You have been a good boy and got good grades last grading period so I let you have my old smartphone to play with during your school break.
“This is my phone?” you asked.
“Yes,” I answered. “But I will get it back from you on Sunday night because you have school again on Monday, okay?”
You nodded and sat down on the couch beside me, happily tapping and scrawling through your game apps.
At nearly nine years old, you appear much the same as other boys your age, average in height and average in build. However, you are three school grades behind. You speak almost exclusively in English, not with the finesse of your sister at the same age, with some broken words and almost always a lilt at the end, but well enough to be understood by your teachers and the school staff. I was told that you have few friends because the other mostly Tagalog-speaking kids have trouble communicating with you. When you fight with your sister, you go straight to me or your daddy, saying “Ate (Big Sister) did this” or “Ate said that” and are content to let our simple admonishment of your sister stand. While other boys your age would have made their moms crazy with worry by sneaking off to bike or play basketball with their gang in the streets, you are content to stay home, watching cartoons on TV or playing with your phone. Other kids would pester their parents for the latest toys and gadgets but not you; you are happy to play with your old toys or imagine yourself in a fort when you’re actually surrounded by your pillows. At family gatherings, while you often sit by yourself, again with your phone or with your favorite-at-the-moment toy, your cousins would be running about roughhousing and making noises that irritate you.
There was a time when a quiet, mild-mannered, English-speaking Filipino boy would be called the ideal son, but not now. Not when everyone knows, because we felt no need to hide it, that you are in the autism spectrum.
You were around four years old when we noticed something different about you. Your sister was already speaking straight sentences at that age but you were still into grunts and pointing. Your teachers complained that you can’t sit still in class, that you would stand up and walk around. You were very sensitive to noise and textures; I now realized that you hated the Kiddie Halloween party held at my office because the music was so loud and your Dracula costume felt like it was chafing you. It was almost impossible to give you a haircut; you would squirm and throw tantrums whenever the barber and his clipper would go anywhere near you.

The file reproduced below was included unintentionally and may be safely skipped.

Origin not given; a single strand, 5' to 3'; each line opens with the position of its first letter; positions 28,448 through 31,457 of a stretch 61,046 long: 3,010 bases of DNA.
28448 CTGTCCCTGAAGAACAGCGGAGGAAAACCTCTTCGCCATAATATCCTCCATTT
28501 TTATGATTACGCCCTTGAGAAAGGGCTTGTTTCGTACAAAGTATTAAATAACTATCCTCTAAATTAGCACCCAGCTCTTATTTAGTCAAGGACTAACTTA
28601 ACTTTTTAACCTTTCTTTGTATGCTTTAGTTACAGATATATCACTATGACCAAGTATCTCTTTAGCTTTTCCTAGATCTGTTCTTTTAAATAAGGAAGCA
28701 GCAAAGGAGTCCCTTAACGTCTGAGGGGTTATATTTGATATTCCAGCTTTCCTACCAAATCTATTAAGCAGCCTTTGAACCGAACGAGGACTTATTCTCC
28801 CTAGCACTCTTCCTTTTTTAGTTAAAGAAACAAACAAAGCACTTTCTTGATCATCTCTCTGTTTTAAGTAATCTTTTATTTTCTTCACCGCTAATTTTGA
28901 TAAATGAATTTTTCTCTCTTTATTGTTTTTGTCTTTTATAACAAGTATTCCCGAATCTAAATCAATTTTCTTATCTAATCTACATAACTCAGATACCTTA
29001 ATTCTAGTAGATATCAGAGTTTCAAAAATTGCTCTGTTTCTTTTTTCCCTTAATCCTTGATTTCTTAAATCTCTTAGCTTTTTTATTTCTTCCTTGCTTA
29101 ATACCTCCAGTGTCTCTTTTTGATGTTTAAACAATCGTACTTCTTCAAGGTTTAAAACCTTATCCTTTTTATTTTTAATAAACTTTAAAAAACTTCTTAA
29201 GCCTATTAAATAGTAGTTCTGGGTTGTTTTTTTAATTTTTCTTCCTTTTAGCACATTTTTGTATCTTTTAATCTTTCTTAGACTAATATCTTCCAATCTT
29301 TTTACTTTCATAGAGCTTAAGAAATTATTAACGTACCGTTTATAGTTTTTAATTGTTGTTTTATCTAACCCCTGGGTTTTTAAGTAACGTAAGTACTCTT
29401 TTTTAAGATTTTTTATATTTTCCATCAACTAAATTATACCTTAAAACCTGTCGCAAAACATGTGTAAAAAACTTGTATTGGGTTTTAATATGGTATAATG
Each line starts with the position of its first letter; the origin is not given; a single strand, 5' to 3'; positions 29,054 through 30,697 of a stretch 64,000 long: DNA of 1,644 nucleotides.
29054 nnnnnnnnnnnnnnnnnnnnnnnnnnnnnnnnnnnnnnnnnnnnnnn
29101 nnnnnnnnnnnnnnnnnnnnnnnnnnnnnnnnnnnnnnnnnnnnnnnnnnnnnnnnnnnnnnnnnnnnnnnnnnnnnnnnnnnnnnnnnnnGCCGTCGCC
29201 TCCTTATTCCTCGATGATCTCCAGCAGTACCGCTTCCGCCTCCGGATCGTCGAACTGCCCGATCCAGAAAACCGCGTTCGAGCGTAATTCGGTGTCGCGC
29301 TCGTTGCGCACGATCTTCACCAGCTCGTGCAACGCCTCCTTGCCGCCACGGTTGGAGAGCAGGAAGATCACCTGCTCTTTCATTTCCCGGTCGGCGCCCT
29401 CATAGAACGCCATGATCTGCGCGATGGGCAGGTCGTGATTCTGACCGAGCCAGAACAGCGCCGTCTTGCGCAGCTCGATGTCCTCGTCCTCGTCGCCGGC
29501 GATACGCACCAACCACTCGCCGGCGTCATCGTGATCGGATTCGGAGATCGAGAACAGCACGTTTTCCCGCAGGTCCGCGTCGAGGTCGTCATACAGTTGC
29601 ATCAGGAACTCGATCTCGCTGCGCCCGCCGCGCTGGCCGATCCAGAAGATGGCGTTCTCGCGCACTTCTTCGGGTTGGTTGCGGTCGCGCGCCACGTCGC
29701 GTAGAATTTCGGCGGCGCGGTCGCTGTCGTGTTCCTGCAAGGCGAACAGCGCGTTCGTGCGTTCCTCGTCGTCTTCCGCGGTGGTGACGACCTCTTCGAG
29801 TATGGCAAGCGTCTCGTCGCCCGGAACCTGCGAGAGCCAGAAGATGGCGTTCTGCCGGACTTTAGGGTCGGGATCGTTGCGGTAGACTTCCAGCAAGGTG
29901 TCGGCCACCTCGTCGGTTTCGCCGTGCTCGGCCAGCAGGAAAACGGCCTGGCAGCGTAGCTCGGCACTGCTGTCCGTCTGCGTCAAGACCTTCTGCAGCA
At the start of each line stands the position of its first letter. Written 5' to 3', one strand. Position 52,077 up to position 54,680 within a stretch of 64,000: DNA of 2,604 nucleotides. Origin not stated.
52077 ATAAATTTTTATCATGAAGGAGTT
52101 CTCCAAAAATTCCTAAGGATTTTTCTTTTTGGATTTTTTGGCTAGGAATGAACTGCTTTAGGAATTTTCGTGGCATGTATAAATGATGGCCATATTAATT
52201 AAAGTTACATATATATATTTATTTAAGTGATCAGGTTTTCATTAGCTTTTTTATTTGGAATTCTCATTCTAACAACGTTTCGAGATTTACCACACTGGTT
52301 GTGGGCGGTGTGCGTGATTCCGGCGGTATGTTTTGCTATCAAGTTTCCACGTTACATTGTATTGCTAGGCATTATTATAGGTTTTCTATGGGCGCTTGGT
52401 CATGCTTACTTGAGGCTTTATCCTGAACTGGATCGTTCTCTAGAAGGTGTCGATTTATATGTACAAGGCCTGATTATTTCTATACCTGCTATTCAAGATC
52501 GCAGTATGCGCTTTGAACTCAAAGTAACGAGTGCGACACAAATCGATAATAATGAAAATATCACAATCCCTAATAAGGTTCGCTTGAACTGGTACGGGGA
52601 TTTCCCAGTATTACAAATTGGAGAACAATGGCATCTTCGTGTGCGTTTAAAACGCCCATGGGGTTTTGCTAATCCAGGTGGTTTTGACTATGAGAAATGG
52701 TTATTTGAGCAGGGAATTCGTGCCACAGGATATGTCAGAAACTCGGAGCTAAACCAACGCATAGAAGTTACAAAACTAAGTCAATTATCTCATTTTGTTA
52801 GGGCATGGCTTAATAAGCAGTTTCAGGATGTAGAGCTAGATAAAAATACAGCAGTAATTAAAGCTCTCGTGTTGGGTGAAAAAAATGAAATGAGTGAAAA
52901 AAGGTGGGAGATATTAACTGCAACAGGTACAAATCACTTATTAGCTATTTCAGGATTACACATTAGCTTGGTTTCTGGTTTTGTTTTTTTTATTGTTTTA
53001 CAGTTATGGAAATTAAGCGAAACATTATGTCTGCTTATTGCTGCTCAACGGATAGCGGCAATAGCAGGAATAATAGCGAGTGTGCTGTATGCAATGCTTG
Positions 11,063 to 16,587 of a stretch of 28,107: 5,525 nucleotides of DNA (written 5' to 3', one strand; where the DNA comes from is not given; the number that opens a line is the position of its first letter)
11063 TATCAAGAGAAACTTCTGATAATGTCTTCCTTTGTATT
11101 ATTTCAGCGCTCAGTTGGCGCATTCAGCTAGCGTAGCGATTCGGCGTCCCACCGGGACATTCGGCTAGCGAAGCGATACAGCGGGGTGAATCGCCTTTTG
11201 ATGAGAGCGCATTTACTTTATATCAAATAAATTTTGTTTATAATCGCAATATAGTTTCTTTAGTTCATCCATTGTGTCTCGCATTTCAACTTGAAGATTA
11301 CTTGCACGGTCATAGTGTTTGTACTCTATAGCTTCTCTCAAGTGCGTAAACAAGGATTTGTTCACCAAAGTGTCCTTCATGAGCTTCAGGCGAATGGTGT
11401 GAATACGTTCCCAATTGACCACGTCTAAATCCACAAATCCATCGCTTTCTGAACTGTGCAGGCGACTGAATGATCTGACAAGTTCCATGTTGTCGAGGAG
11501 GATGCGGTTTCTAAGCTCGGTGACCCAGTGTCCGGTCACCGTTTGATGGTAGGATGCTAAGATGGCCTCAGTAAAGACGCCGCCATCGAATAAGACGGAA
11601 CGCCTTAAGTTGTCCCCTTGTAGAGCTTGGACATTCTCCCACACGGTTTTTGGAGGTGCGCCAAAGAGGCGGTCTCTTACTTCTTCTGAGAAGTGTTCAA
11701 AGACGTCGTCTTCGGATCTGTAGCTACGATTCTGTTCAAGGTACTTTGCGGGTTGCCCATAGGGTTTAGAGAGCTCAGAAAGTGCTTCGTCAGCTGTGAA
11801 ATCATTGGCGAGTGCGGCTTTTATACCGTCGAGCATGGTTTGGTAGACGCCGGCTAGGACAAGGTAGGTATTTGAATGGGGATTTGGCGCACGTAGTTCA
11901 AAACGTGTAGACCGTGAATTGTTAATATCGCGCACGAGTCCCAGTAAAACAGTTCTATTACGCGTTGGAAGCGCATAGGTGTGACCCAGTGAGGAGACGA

You were around five when you were diagnosed and I felt like the ground was pulled beneath me. This is not something that can be fixed by a quick visit to the doctor or a few drops of medicine. This is something life-long. It frightened me.
I was so scared it took another six months before I pulled you out of your mainstream pre-school and got you into speech and occupational therapy. I bought you games and toys for much younger kids, thinking those would hasten your learning. I even relented when your devped prescribed you with Ritalin. Still, you were improving at what seemed to me at a snail’s pace.
I worried. I worried that you will never catch up with your peers. I worried that the costs of your doctor’s appointments and treatments would be overwhelming. I worried that I would not have what it takes to support you emotionally, financially or in whatever way you needed. I worried that should anything happen to me or your dad, you wouldn’t be equipped to deal with life on your own. Mainly, I just worried. Period.
Then, everyone got into action. Your dad and I rearranged household priorities to free up your yaya to spend most of her time with you, particularly when you go to school or therapy. Your grandma recommended a school nearer to our place that has a good special education program. Your uncles and aunts became understanding when you would not immediately answer them or when you would say something out of turn. We moved into a house where you can have your own room that you can retreat to, with subdued colors that won’t irritate or distract you. Your dad and I tried to be as involved in your school and in your inner world of games and cartoons as much as we can, given our busy and demanding careers. Your grandparents also pitched in by fetching you or attending school events when we can’t.
It has been four years since that fateful diagnosis. I have seen how you tried to navigate the world, how you tried to find your place in it. I have seen how you picked up new concepts or try to undertand more complex ones. You try your best to speak Tagalog whenever we prompt you. Far from the aloof and isolated stereotype of autistic kids, I have seen you approach other kids, waitresses, security guards and teachers in an open and friendly manner.
At my last meeting with your teacher, she was amazed at your improvement after months of working with a special ed tutor we got for you. When I see you with your younger cousin, you play and roughhouse that I had to tell you boys to tone it down. You have been off Ritalin for almost two years, and your devped recommended to discontinue your occupational therapy. You qualified for academic and conduct awards last grading period and your teachers and I are hopeful that you will be able to transition to Grade 1 and go on from there.
We still have a long road ahead of us. I still worry but not as much as I used to. Because you have come so far and you will go farther, bravely, not because we’re pushing you but because you know that you have a place in this world. As much as I can, I’ll help you find it.